02.04.2019

The Power of Sound

Eclectic, innovative and talented, Milanese composer Roberto Cacciapaglia has managed to create a musical language that builds a bridge between very distant musical genres to unveil the endless potential of sounds

  • The Power of Sound

The public learned to know him three years ago when he composed the soundtrack of the light shows at the Tree of Life, the beating heart of Milan’s Expo 2015. Yet as it often happens, that popularity peak is just one of the many manifestations of Roberto Cacciapaglia’s talents. Born in Milan in 1953, the world-famous composer and pianist has always expressed courage and innovation though his works, combining his training in classical music with the exploration of electronic sounds. From a very young age, he collaborated with the Rai Phonology Laboratory, an institution in the field of musical innovation, and with sophisticated pop music songwriters such as Franco Battiato. Poised between tradition and innovation, he is appreciated both by critics and musicologists, classical music and pop music fans. We met him in his recording studio, a quiet oasis housed inside an elegant building in the heart of Milan.
 
Your approach to music has always been really experimental, in the scientific sense of the word.
RC: Indeed. ‘Sonanze’, my first work which I composed when I was eighteen, was an experiment integrating the dissonance of avant-garde music (think Stockhausen and John Cage), and the consonance of pop music. My debut LP was recorded in Pisa in collaboration with the National Research Council, working on the first IBM audio terminals. Italy was once an excellence in this field.
 
When did your musical growth begin?
RC: I started playing the piano at the age of four, prompted by my mother. I remember I had quite a hard time: the piano was right in front of the window, from which I could see my friends playing soccer in the courtyard, and I had no doubts about what I would rather do! In middle school I rediscovered my love for music by playing in bands with friends. I enrolled in music school and tried the synth, which had just debuted on the music scene. Throughout my career, I have tried to balance my classical training with my love for rock and roll: they were apparently incompatible, but I have always been very open to all influences.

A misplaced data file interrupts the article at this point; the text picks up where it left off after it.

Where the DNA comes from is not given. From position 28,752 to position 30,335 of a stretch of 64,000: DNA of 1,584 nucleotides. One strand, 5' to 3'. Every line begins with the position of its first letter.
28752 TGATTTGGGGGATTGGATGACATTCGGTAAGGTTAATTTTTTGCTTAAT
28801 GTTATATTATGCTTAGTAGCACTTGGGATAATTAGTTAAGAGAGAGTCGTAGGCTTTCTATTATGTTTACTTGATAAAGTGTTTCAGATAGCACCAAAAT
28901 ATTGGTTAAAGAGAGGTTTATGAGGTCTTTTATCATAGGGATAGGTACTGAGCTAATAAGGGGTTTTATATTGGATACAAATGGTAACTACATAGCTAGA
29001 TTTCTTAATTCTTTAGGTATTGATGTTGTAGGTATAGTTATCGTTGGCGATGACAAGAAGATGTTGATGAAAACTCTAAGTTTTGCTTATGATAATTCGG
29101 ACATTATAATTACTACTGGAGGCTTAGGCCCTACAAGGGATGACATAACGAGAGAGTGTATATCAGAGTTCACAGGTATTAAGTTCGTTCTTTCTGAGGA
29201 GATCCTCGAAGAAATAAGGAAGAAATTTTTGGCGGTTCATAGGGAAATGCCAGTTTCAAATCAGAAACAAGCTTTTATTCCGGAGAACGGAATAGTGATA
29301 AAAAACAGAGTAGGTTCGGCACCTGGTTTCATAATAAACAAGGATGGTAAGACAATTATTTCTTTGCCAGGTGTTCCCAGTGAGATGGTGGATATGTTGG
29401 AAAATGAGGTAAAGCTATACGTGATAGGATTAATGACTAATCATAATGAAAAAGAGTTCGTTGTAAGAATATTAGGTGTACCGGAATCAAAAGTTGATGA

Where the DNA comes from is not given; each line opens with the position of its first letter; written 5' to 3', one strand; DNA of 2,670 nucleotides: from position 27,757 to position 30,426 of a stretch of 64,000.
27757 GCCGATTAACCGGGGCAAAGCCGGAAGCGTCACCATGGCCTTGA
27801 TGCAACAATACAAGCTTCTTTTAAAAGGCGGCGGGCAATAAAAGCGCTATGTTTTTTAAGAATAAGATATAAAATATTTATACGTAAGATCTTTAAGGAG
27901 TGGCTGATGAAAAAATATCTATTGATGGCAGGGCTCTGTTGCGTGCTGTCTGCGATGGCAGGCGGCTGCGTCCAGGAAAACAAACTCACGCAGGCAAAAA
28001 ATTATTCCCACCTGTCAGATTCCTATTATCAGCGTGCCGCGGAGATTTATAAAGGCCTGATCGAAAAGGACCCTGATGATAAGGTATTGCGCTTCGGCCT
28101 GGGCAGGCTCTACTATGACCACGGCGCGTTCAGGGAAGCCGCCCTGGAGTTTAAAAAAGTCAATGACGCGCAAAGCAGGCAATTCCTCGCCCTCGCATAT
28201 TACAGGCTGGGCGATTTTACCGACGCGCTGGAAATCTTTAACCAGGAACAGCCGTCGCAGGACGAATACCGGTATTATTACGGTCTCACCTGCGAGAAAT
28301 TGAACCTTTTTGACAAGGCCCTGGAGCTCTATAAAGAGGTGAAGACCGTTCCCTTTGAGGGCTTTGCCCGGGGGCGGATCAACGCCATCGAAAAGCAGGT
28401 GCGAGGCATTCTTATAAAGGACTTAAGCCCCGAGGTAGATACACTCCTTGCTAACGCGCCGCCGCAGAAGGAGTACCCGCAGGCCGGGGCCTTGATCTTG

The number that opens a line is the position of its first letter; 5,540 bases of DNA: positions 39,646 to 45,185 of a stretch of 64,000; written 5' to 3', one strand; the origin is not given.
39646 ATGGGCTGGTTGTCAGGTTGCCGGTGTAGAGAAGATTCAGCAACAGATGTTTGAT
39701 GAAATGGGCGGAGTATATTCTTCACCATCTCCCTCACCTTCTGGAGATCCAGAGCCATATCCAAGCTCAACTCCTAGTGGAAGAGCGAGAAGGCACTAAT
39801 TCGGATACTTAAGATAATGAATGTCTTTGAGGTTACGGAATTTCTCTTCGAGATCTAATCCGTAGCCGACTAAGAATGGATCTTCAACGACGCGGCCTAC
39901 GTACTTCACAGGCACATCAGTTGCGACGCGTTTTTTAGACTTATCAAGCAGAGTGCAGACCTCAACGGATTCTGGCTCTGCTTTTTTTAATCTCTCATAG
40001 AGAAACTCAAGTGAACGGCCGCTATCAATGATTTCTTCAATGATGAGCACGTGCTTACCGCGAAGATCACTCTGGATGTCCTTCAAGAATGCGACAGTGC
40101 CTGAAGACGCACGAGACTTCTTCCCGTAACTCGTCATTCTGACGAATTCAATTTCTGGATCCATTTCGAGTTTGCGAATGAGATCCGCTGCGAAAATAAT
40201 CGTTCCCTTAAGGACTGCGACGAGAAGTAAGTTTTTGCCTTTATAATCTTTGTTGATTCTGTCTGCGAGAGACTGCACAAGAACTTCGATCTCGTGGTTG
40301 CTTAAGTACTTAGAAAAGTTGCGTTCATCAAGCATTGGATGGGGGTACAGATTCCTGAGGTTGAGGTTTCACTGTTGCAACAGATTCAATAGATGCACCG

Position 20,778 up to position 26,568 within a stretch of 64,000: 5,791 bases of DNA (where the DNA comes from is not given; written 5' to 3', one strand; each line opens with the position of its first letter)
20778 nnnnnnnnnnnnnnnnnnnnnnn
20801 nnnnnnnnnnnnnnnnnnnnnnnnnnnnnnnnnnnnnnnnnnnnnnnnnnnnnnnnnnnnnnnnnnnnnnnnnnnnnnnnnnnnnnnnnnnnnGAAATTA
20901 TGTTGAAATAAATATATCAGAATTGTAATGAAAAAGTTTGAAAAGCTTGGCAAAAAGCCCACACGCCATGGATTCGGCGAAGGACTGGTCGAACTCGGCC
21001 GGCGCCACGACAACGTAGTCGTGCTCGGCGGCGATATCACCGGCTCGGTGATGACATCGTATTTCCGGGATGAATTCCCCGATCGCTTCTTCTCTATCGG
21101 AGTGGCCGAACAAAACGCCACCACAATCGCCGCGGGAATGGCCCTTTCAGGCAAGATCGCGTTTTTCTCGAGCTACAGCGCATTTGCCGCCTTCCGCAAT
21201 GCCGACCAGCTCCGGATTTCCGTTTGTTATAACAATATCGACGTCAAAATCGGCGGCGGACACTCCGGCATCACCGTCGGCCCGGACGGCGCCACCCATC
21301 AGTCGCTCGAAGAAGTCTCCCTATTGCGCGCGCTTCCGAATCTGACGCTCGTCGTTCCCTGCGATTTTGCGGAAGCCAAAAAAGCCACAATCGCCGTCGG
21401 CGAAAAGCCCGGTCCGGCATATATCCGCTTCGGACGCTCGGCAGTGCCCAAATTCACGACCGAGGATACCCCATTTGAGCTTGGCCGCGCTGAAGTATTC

What do you like to listen to these days?
RC: Basically everything: Händel, Puccini, Brazilian music, Neapolitan songs, Cesaria Evora… recently I even attended Eminem's concert. As a composer, I like to keep updated on everything that happens. When it comes to work, however, I need silence, because it provides me with the interior space and the isolation that I need to leave unnecessary thoughts and influences aside. Inspiration and sounds always come from within.
 
According to a popular theory, since the notes are only twelve and the possible combinations are not endless, it will soon become impossible to create music that is truly new. Do you agree?
RC:In fact, it’s quite the opposite: with no disrespect to Bach, Mozart and Beethoven, I believe we still have to start creating new music! I think this is a truly extraordinary moment. We are entering an era where the sound, and not the melody, is going to rule. Since ancient times, mankind has attached a very special power to sounds: in the Bible sounds demolish the walls of Jericho; in Greek mythology they allow Orpheus to calm down Hades; in the Eastern world they enchant snakes. In terms of technologies, possibilities and awareness, we are only just beginning to discover its true potential. If we didn’t have anything more to say with music, we wouldn’t have anything more to say at all. Yet now is the time to say something important.
 
You are known for composing your works in the most unexpected situations and places...
RC:Inspiration can come from anything: a sound, a ray of light, a scent. I call it "the fourth time" (which is also the title of one of my works), that universal instant that blends together the past, the present and the future. I experienced it at the foot of the volcano in Stromboli, where I composed a piece, and even on a train: as a child, I looked at the rails and they looked like a pentagram to me, whereas the houses and the trees that dotted the landscape were like notes ready to be played. Sometimes the melodies that are born in these moments are so vivid that I remember them by heart, without having to write them down immediately. Our soul resonates in a different way according to where we are.
 
So what’s next for your career?
RC:At the moment, my main interest is developing the potential of acoustic and electronic sounds. I am working with a software which amplifies frequencies that are normally not audible to the human ear.I am also very excited about my new album Diapason, in collaboration with the Royal Philarmonic Orchestra.
 

Author : Marta Blumi Tripodi

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